Me: “Sorry, sir, but I can’t give you that information. You really should check with your social worker, if you decline to give me your name. Without it, I can’t actually help you.”

Man: “TELL ME! YOU DON’T KNOW WHO YOU’RE DEALING WITH!”

Me: “I know, sir. You won’t even give me your name.”

The man continues bellowing about “dealing with me” and bawling ominously that “we don’t know who we’re dealing with” before he storms out, still ranting. I look at my coworkers who just blink at me.

Coworker: “I would’ve told him to f*** off ages ago.”

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A Charitable Response To Harassment

, , , , , | Working | July 31, 2020

I’m doing a little shopping in the city with my mom since we have a little time to kill before an appointment. We’re chatting a little and not really paying attention to our surroundings until someone all but jumps in front of us.

Guy: “Hi! My name is [Guy] and I’m from [Charity Organisation]! Do you have a few minutes?”

Mom is a bit startled and wary but still willing to listen.

Mom: “Well, we’ve got a little time to spare, I guess…”

Guy: “Great! Could I have your name, please?”

Mom: “It’s [Mom].”

He writes that down. During the whole discussion, he uses the informal variant of “you,”which in German is mainly used for friends and family but not strangers.

Guy: “So, [Mom], as I said, I’m from [Charity] and we—”

Mom: *Cutting him off* “Before you start, maybe you can save your breath. I know what [Charity] does, but I’m not interested in giving money to some stranger that stopped me in the streets.”

The guy smiles, but it starts to seem a little forced and condescending.

Guy: “[Mom], why don’t you just listen and let me talk?”

He then launches into an extensive spiel about his charity and what they do. During his last sentences, he almost pushes an empty form into my hands.

Guy: “So, now, if you just enter your information and sign here—”

Mom: “Wait a minute. I just told you I won’t give away any cash and that includes not signing any membership application. If you have some flyers or pamphlets, I’d happily take them with me so I could make a donation via money transfer, but I’m not comfortable giving my bank account information to someone I don’t even know.”

Guy: “No, I don’t have any pamphlets. I told you I’m [Guy], so we’re not strangers anymore, right? Now, just fill in your information and sign here, please. Why wouldn’t you want to?”

Mom: “For one, it’s my decision how I spend my money. And besides that, I’ve had bad experiences with a scammer that pressured me into signing a contract when I was younger.”

Guy: “Well, we’re no scammers; we are [Charity]!” *Points to his name badge* “[Mom], it’s really not difficult. You could be really making a difference with your donations!”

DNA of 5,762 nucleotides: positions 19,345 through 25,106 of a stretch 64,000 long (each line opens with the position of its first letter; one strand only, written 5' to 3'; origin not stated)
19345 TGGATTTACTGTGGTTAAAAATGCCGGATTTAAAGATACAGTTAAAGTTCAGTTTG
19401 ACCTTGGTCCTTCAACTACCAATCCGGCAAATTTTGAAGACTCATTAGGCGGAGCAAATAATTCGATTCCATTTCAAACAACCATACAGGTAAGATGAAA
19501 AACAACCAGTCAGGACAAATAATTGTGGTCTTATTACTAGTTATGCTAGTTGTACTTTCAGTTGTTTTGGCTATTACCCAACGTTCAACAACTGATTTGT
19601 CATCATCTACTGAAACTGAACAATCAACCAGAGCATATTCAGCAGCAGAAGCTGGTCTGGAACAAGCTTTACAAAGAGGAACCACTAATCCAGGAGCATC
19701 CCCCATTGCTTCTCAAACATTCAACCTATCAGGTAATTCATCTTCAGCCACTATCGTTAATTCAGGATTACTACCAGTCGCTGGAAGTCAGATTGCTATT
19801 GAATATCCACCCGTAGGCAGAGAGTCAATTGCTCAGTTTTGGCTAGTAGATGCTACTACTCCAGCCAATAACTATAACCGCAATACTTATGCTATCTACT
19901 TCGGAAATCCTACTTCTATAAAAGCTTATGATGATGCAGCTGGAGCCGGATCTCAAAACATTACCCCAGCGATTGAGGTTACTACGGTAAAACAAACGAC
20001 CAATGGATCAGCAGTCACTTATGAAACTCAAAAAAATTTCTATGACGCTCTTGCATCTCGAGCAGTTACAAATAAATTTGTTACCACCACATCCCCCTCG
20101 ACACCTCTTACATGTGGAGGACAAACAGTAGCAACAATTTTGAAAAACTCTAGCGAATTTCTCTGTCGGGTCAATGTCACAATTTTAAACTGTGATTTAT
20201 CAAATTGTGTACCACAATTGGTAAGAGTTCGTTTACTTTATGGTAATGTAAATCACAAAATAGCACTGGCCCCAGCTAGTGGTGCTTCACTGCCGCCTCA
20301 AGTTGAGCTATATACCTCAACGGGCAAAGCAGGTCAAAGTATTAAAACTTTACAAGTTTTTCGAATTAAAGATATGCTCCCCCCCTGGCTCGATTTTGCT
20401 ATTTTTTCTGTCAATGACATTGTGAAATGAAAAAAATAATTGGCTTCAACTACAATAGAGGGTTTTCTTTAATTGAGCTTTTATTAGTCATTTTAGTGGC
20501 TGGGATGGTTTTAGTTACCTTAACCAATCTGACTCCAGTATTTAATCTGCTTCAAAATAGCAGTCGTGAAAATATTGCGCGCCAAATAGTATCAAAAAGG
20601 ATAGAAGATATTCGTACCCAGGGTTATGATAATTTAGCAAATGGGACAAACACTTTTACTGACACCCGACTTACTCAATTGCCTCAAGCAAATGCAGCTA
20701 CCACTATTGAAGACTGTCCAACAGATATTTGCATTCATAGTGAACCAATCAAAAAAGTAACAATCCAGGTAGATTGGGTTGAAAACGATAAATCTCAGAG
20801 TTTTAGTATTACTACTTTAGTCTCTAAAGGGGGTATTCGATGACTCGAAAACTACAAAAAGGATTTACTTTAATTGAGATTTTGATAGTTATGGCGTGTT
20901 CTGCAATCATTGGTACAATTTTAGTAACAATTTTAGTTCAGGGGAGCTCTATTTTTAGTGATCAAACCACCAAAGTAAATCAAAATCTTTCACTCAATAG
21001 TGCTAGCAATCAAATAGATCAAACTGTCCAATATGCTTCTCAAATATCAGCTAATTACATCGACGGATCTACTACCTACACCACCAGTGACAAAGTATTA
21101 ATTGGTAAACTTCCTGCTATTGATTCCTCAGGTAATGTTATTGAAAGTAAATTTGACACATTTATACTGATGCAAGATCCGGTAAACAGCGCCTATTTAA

Mom: *Getting really fed up* “Look, I’ve repeatedly told you I won’t be signing this. You say you are with [Charity], but anyone could print a badge like yours and claim that.”

The guy tries to speak up again but she raises her hand to stop him.

Mom: “Besides, we’ve got an appointment and need to go now so we’ll be there on time.”

He tried to keep us for a little longer but we left. On our way back, we made sure to take a different route just to avoid running into him again. It’s not like my mom or I don’t want to donate money for a good cause, but if an organisation doesn’t offer pamphlets or accept one-time donations via money transfer, they can’t really expect people to sign a membership form just because someone on the street pushes it at them.

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That’s A Wrap On This Burrito Place

, , , , , , , | Working | July 31, 2020

On my campus, we have a few places to eat. One of these places is a burrito place. It’s pretty good, but I’ve started becoming uncomfortable going because of a few incidents. 

The first incident: I walk up to the guy who’s making my burrito. 

Employee #1: “What would you like today?”

Me: “A burrito, please.”

Employee #1: “Do you want rice and beans on that?”

Me: “Yes, please.”

Employee #1: “Protein?”

Me: “Oh, uh, no protein, please.”

Employee #1: *In a snotty tone* “You know, you don’t have to say please so much.”

I am very self-conscious, so I promptly shut up and barely say anything else for the rest of the order except what I want. 

The second incident: I walk up to a different employee at a different time of day. 

Employee #2: “Hi, what can I get for you?”

Me: “A burrito, please.”

Everything goes perfectly fine while I order; the employee puts my order behind the glass divider within her reach but not within mine. I go to pay for my food with a different employee… and neither of them gives me my food.

Me: “Um… excuse me? Excuse me?”

For a solid minute, I try to get both of their attention so I can get my food, which has been paid for, while they socialize with a different customer. I finally get one’s attention.

Me: “Hi, sorry. Could I, um, actually have my food, please?”

I give a nervous laugh to show I’m joking.

The employee gives me a snotty look and slaps the box into my hand. Nothing spills, but the look she gives me makes me feel completely embarrassed for asking for food that I’ve actually purchased. 

The third incident: my roommate goes to go get a burrito. The — third and different — employee puts rice and beans, no meat, cheese, and lettuce, and begins to close the burrito. Only BEGINNING to close it; that is, she’s folded the wrap over the tiniest amount.

Roommate: “Oh, sorry, could I get sour cream and cilantro on that, please?”

The employee huffed loudly, slapped the burrito back open, flung cilantro on it, squirted too much sour cream on, and wrapped it up as aggressively as she could. I get that you’re tired and want to end the semester, too, but still…